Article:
|The Virtual Philharmonic Orchestra (VPO)||Background Information|
What is a "Rendition"?
MIDI Sequences in the 1990s
When MIDI became popular during the 1990s as a file format for storing and distributing music, it was used in various ways: one way was to simply treat MIDI as a method of only storing "score" information, as a symbolic representation of music notation. The other way was to actually store in a MIDI file a kind of "performance", aiming not just at replicating the music score information but also its musical interpretation (tempo variations, rubato, crescendo, diminuendo, etc.). MIDI files were known as "sequences".
Unfortunately the MIDI file standard was not designed to represent all the information that usually is present in a music score, but it had simply evolved from the MIDI synthesiser control and communication interface protocol and whas therefore optimised for only this purpose of controlling music synths. This meant that this file format was unsuitable for fully representing music scores. However, MIDI sequences provided an excellent way of getting at least part of a music score across, for study and play.
When I purchased a Yamaha SQ-16 synthesiser/keyboard in 1993, with a built-in 16-track sequencer for creating and saving MIDI files, I started to create MIDI sequences with it from classical orchestral music. My efforts aimed at making the results as "musical" as possible, differentiating my MIDI sequences from the ones which aimed solely at representing the abstract music score. Such a MIDI file could be labelled as a "MIDI performance", because its purpose was to create a rewarding listening experience rather than providing study material.
Shortcomings of MIDI
A significant principal shortcoming of these "MIDI performances" was that their actual sound output was not reproducible and depended on the sound hardware, the synthesisers, and the sample material. The General MIDI standard only defined the name/category of the samples and controllers, but did not specify not how they were actually supposed to sound. This meant that strings sounded different on each system, and also the controller value mapping was not consistent, leading often to very imbalanced results: what sounded acceptable on the Yamaha SQ-16 was completely off on any other General-MIDI sound card. Therefore, sharing and distributing MIDI sequences as "performances" was not really feasible.
When the MP3 standard took off on the internet in the late 1990s, the MIDI artists finally had an option to distribute their work in a reproducable format, which sounded the same on each hardware, because it did not require a synthesiser. Of course, one could have used conventional audio recordings for distribution, but the MP3 compression (about 1:10) made it possible to get reasonable file sizes for online distribution.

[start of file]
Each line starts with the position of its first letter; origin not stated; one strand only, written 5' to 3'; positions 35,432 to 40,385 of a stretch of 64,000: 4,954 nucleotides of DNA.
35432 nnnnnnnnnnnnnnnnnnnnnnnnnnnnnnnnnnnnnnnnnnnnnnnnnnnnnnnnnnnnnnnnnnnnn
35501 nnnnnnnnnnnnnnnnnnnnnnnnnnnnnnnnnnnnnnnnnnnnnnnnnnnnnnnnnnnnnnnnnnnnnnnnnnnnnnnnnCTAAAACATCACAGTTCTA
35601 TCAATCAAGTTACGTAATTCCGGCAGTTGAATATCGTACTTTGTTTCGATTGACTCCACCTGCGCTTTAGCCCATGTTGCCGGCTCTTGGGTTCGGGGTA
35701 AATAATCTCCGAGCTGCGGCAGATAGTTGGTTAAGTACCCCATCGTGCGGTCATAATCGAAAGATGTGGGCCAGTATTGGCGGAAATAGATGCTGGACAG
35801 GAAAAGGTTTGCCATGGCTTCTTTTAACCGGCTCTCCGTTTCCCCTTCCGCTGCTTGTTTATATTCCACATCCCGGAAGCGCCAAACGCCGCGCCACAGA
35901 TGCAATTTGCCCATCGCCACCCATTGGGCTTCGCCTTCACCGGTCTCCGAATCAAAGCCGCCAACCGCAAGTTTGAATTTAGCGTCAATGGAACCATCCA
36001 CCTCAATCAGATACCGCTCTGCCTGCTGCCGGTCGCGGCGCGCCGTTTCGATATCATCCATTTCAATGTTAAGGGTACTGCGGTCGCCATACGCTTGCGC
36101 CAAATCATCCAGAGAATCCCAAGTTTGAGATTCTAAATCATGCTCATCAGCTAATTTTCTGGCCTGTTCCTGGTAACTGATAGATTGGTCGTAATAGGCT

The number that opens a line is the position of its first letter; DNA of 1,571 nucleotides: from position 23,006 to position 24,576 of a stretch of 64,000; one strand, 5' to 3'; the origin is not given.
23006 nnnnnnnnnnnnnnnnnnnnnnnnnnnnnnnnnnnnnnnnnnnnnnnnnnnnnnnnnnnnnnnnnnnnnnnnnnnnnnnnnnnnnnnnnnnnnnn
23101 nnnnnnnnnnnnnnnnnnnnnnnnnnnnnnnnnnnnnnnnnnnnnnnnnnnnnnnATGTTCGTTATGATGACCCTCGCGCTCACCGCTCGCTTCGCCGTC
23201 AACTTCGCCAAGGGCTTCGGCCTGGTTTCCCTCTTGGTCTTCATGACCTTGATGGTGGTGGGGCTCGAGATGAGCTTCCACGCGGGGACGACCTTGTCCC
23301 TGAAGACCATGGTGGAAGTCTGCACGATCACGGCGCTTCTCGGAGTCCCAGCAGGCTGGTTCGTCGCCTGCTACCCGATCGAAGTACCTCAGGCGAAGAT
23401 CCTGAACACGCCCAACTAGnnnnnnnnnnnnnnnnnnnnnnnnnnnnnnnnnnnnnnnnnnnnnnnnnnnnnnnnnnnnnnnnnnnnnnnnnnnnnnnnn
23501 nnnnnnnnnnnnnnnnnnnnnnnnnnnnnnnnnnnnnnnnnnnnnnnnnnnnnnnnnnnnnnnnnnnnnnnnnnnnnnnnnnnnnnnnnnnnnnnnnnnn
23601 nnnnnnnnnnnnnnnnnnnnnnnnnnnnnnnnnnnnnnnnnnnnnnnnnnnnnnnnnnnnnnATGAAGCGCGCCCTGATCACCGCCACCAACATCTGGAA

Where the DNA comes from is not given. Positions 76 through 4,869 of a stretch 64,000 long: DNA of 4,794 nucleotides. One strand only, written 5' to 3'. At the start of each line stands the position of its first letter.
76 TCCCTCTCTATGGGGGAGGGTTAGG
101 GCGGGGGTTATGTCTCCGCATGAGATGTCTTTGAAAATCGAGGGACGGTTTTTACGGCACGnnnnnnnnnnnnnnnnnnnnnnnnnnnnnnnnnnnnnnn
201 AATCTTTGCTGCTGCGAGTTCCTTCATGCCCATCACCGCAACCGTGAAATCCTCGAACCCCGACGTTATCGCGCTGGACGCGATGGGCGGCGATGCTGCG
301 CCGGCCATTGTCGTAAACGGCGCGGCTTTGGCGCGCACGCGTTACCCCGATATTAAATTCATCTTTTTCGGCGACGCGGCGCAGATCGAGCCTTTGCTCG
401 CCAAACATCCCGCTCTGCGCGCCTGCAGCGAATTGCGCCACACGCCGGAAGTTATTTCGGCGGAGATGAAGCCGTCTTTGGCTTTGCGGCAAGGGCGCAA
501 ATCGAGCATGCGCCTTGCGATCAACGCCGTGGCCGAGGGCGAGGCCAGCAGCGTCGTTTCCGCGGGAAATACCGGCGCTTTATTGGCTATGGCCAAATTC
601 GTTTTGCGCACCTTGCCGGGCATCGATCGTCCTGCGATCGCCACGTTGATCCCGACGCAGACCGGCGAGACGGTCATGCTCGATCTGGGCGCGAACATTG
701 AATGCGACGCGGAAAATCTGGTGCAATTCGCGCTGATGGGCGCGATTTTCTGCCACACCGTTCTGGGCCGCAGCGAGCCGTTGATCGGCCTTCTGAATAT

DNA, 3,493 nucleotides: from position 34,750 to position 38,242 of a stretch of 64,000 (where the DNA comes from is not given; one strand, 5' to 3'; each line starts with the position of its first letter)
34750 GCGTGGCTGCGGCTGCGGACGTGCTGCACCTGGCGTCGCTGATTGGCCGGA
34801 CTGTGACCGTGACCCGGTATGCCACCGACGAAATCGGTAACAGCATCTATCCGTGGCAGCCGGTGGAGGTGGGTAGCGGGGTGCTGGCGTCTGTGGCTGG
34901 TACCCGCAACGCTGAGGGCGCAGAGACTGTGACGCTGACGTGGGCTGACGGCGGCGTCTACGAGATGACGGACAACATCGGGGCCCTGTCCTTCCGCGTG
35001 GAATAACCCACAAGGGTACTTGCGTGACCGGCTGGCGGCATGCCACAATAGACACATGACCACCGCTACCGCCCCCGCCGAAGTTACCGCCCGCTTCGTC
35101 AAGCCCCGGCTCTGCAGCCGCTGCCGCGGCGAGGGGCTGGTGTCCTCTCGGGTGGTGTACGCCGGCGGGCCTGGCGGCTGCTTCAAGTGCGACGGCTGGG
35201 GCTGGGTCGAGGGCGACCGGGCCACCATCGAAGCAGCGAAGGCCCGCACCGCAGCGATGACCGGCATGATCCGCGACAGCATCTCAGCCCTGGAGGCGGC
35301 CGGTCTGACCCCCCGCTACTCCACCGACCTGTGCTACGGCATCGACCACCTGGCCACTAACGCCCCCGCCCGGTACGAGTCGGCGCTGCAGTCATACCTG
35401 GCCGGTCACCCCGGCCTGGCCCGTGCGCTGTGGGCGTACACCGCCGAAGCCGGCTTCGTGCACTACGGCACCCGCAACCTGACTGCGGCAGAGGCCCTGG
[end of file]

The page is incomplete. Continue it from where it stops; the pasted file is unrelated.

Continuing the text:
On the former MP3.COM site (which quickly became the dominant online music distribution site), many musicians who had formerly created and distributed MIDI sequences, now began to distribute their MP3 recordings. In some cases, these recordings were clearly of the category of "score notation" sequences, without any musical thought or interpretation. However, several musicians attempted to create real musical artworks with these reordings, with musical interpretation for an enjoyable listening experience. There was no name for such recordings: they were not really "performances", because they were not live recorded but painstakingly constructed, with controllers being drawn, tempo curves being varied, etc. A few artists who recorded sequences this way (among them myself) founded a loose organisation: "The Group", later known as "Classical Music Makers (CMM)". In the discussions among these artists it was decided to give a name to such audio recordings which were created from MIDI sequences: "renditions". This term had been used in the graphics domain, where computers were used to create photo-realistic visual renditions (still graphics, animations) in Virtual Reality 3D. Analog to the visual domain, an acoustic rendition would be based on sound elements (samples) and the time line given in the music score - shaped by the performing/controlling artist.
There is a funny comment made by Eleanore Kjellberg about another use of the word "rendition" by former US Foreign Secretary Condoleeza Rice, which had become quite infamous in the context of "extraordinary rendition"... thanks for the kind words, Eleanore, whoever/wherever you are!